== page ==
This is really exciting.
Gambling usually is.
Make no mistake—that's what the Indiana Pacers and Oklahoma City Thunder are doing.
With their stunning reported trade, per ESPN's Ramona Shelburne, that sends Paul George to join 2016-17 NBA MVP Russell Westbrook in OKC—with one season to mesh and prove they should stay together—the Thunder are going all-in.
The desperate Pacers, meanwhile, are putting a strange amount of faith in how strong the local pull will be to get the most out of Victor Oladipo, who played at Indiana University, along with prospect Domantas Sabonis.
In both ways, this is affirmation that the 2011 collective bargaining agreement, which includes a severely escalating luxury tax, still leaves smaller markets at disadvantages. Never mind that revenue sharing has been in place for years now (although the Thunder have paid into it rather than reaped its benefits in the past).
Neither OKC nor Indiana can reasonably expect to recruit star free agents, so the Thunder and Pacers have to maximize the opportunities they get.
The situation had already become a failed, lost cause for Indiana with George, and Oklahoma City is determined to avoid the same fate with Westbrook after losing Kevin Durant for nothing last offseason. Now the Pacers are validating precisely what George concluded: you can't recruit stars to Indiana, so you trade for potential. Enter Victor Oladipo.
For the Thunder, the math doesn't put them over any desired benchmark: George and Westbrook are not a better pair than Durant and Westbrook, and no player on OKC's roster equates to prime Serge Ibaka. But Thunder general manager Sam Presti has no choice but to ignore the comparisons.
Presti can rest assured the math is not so fuzzy to a driven Westbrook: he can now at least talk himself into thinking he has a chance to topple Durant's defending champion Golden State Warriors. Westbrook already "liked" a Bleacher Report image on Instagram of George in a Thunder uniform next to him.
In any case, this move signals to Westbrook that the Thunder are fighting for him. That is the one and only selling point: this front office will do whatever it takes to keep him in OKC.
Positioned to make a run at home-court advantage in the playoffs, the Thunder share with Westbrook the challenge of convincing George to stay. But the idea that George and Westbrook will both want to stay in Oklahoma City is still a long shot given George's stated intention to sign with his hometown Los Angeles Lakers in 2018.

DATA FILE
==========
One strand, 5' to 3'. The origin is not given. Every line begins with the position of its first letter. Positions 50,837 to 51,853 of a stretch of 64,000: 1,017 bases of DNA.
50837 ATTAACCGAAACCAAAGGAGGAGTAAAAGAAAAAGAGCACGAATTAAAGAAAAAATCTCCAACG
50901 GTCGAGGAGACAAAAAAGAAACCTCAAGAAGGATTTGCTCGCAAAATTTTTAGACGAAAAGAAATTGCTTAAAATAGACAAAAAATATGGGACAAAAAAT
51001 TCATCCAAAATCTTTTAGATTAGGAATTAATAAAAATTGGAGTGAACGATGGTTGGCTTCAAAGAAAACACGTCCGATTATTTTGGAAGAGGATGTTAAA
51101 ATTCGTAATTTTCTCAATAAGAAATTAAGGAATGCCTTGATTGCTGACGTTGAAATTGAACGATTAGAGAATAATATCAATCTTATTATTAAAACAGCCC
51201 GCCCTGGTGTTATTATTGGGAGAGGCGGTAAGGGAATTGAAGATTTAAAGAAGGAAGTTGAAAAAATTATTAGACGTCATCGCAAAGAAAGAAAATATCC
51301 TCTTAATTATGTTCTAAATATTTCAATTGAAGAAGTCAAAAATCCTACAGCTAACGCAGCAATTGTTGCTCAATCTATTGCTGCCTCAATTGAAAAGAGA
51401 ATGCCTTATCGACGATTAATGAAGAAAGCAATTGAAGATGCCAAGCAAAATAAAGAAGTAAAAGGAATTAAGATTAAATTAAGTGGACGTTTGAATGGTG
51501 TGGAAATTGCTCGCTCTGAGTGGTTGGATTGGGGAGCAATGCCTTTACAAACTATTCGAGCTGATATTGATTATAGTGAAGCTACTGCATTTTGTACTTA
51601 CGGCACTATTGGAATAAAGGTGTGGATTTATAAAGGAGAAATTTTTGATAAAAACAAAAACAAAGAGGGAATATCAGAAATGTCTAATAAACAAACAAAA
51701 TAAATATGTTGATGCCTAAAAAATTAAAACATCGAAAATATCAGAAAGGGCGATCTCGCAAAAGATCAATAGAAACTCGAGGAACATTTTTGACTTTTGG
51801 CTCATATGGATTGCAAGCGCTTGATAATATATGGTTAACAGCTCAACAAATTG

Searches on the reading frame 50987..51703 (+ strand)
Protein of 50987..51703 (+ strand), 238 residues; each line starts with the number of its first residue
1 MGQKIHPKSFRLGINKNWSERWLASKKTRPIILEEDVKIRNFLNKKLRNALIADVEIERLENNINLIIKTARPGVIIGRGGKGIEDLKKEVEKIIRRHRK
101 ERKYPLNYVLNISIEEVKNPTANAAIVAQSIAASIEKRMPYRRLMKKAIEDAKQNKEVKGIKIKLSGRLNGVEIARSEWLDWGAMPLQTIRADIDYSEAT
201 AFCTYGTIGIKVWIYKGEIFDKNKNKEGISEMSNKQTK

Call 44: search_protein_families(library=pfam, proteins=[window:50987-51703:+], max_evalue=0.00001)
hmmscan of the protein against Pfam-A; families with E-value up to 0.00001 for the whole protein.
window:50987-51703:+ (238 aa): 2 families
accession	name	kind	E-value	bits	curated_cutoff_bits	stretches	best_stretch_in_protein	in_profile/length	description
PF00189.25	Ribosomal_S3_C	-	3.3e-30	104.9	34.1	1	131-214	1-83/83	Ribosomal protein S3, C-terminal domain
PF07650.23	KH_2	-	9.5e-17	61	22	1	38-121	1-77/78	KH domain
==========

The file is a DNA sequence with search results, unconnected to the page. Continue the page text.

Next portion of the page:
It's more likely the two will agree it's easier to sell a star teammate on LA than small-market America. David West was the best free agent the Pacers could attract to join George.
That's why George wants to be a Laker: Location, location, location.
One of the under-the-radar items on the agenda of new Lakers executives Magic Johnson and Rob Pelinka, longtime agent and dear friend of Kobe Bryant, is to show the players in real terms what superstar benefits are available as a Laker.
Their new program will include networking with titans of the entertainment industry, a new wrinkle in Jerry Buss' initial formula to leverage celebrities' connection with the Lakers as a lynchpin of their allure.
As has been stated often, this is a new information age where a star basketball player can be a global icon no matter the city he plays his home games.
But it's also an age where every star basketball player has his own brand to sell. The Lakers, under Johnson and Pelinka, have already conveyed to George behind the scenes how he can be the first to experience what they will do—and George wants in.
For his part, Westbrook has thrived as a fashion-forward ball of fire, withstanding Durant's departure in a place they refer to as Tornado Alley.
As much as the Lakers understand LeBron James or Westbrook could come with George as a two-pronged free-agent power socket in 2018, multiple league sources pegged it as more likely than not that Westbrook would stay in OKC, where they're figuring out how much they'll pay in luxury tax as opposed to if they will.
The small-market Pacers have been on record in the past about not going into the luxury tax whatsoever, no matter the circumstances, so that's something unto itself.
Retaining George with Westbrook is a long shot, but at least it's a shot for the Thunder.
On a day when Blake Griffin, who was born in OKC and played at the University of Oklahoma, committed to re-sign with the Los Angeles Clippers in part because of his interest in the entertainment industry, the Thunder at least gave Westbrook a reason to have faith in them and their small town.
That doesn't change the fact that the Lakers are still at the table with chips in hand.
And if George and Westbrook really hit it off this season and want to keep playing together, the Lakers will have that max salary-cap space for two stars a year from now and try to collect the big pot.
Not going to a team in the Eastern Conference and having a clearer path to the NBA Finals with the temptation of contending works in the Lakers' favor. They can safely assume George will follow through in coming to them.
It's not a sure thing, as recent years of free agency have shown.
But it's something that most clubs don't have in their favor. It's why a team such as the Thunder have no choice but to live for today and make the most of Westbrook's window.
Kevin Ding is an NBA senior writer for Bleacher Report. Follow him on Twitter, @KevinDing.